According to this sad new study, most of your friends don’t really like you as much as you think

As if we didn’t spend enough time freaking out about how our friends feel about us, a new study published in The New York Times has the internet in panic-mode. Why? Because it proves our worst fear: Most of our friends actually don’t like us all that much. Gulp.


According to the study, we’re actually *super* terrible at judging which of the people we consider to be our friends consider us to be their friends, too. Basically, it’s a weird cycle. You know how we all have those friends we think are our actual, true love, BFFs, and then we have those friends we consider to be, you know, just less close friends? It’s actually a totally real, documented thing.

We’re *really* bad at figuring out who our mutual friends are.

What really freaked us out is the work of Alex Pentland, co-author of recent study, “Are You Your Friends’ Friend? Poor Perception of Friendship Ties Limits the Ability to Promote Behavioral Change.” According to the NYT, we can accurately rank our friendships only 53 percent of the time, despite expecting our understanding of our mutual friendships to be accurate 94 percent of the time.

Essentially, we’re all confused about what friendship means and actually entails, and we don’t all have the same understanding of friendship, resulting in us not all considering each other in the same way. How could we all be right when none of us have the same basis for friendship?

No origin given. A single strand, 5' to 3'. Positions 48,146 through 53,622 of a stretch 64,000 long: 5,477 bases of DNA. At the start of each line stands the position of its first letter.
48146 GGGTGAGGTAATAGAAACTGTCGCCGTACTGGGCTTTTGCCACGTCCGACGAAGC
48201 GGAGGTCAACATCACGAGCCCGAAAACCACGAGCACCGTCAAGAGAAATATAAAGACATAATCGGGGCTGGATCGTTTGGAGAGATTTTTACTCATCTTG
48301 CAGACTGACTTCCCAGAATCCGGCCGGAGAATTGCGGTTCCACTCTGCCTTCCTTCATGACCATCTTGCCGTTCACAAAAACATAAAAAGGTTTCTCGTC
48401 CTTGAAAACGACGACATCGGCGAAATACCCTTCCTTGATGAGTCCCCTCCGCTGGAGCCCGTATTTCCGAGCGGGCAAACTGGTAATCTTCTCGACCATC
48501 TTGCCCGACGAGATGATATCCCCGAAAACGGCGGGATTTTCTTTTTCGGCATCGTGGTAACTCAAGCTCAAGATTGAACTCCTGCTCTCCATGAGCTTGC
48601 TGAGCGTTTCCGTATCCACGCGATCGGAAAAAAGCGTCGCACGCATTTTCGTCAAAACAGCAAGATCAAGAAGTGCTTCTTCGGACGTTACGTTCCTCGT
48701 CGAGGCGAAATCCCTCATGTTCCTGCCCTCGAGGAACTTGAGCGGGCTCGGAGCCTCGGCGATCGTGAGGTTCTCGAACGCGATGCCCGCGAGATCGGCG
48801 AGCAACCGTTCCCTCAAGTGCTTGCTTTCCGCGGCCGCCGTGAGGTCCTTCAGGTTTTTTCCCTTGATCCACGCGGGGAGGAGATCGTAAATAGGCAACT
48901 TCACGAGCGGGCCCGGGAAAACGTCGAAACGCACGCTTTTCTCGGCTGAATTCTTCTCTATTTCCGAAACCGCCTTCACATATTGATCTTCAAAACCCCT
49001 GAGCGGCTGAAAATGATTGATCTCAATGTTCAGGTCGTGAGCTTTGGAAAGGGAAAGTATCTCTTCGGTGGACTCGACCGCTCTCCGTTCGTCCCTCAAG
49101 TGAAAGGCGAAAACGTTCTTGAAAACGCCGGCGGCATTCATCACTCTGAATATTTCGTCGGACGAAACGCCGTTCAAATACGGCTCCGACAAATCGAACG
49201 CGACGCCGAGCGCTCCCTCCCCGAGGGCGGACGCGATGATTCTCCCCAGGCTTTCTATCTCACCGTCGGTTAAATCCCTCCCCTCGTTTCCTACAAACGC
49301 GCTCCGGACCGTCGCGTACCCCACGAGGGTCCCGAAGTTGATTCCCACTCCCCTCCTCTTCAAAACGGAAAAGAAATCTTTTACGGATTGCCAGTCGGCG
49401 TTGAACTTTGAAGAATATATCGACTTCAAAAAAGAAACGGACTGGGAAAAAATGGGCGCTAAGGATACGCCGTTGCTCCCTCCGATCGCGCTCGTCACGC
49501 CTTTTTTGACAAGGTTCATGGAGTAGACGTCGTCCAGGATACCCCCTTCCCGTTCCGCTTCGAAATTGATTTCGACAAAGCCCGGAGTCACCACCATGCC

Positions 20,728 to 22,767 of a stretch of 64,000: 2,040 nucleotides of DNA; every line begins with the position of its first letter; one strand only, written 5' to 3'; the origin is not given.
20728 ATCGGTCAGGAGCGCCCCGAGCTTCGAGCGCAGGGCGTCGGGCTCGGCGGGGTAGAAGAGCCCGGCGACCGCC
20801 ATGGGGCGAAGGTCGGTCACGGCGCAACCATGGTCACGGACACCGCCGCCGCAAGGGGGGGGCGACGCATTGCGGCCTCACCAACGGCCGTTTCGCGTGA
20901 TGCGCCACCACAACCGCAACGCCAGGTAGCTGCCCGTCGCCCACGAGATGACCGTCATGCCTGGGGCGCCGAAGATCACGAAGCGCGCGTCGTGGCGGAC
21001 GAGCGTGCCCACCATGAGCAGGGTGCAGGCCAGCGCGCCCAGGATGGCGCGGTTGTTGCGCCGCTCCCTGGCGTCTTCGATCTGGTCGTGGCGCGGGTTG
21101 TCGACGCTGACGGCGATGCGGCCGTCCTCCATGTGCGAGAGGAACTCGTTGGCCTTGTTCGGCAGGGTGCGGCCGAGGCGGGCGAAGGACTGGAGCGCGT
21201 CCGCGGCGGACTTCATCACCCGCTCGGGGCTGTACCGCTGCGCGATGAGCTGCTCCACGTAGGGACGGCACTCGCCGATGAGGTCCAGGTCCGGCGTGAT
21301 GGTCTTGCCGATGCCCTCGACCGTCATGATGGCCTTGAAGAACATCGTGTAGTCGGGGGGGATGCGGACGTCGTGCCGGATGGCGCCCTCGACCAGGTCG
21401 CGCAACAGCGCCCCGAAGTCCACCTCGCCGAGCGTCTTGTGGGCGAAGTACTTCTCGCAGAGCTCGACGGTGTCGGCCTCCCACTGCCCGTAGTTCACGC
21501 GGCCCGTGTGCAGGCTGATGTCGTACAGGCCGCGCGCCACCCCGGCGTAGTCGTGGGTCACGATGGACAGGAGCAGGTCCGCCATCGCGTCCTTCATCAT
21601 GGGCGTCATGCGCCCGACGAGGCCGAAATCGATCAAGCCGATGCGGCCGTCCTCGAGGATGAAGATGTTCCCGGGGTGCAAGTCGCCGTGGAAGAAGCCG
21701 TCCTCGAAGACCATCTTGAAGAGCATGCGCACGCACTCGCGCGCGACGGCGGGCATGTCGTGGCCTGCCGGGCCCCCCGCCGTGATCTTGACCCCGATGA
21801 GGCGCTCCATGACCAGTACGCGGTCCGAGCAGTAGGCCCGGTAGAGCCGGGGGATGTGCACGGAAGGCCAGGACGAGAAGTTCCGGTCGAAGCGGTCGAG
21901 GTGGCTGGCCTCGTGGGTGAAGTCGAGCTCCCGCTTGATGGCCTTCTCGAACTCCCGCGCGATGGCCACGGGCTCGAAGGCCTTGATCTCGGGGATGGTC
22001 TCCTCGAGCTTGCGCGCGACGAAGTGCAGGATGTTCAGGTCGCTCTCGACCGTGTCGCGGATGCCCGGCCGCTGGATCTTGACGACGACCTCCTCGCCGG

But there are layers to friendship.

The NYT piece discusses the work of Robin I.M. Dunbar, a British evolutionary psychologist, who talks about the “layers of friendship.”

Dunbar explains, “There is a limited amount of time and emotional capital we can distribute, so we only have five slots for the most intense type of relationship.”

But we feel like we have so many friends! Are we just lying to ourselves?


“People may say they have more than five [friends],” Dunbar says, “but you can be pretty sure they are not high-quality friendships.”

Ouch, Dubar. Ouch.

Don’t freak out!

This isn’t necessarily a bad thing. The piece discusses layers of friendships, and the variety of friendships we’re capable of holding at the same time. Maybe this means not all of our friends mean the same amount to us, or us to them, but it does mean that we aren’t just wasting our time on people who hate us. It just means that we all like each other to varying extents.

And isn’t that what happens naturally over time, anyway? You have a best friend one day you TOTALLY love, but then over the next few months your friendship shifts and you’re focusing more on another friend, and then another… but it doesn’t mean you don’t care about each of them. Just that you’re only one person and your feelings are ever-changing.


So before you freak out, take this all with a grain of salt.

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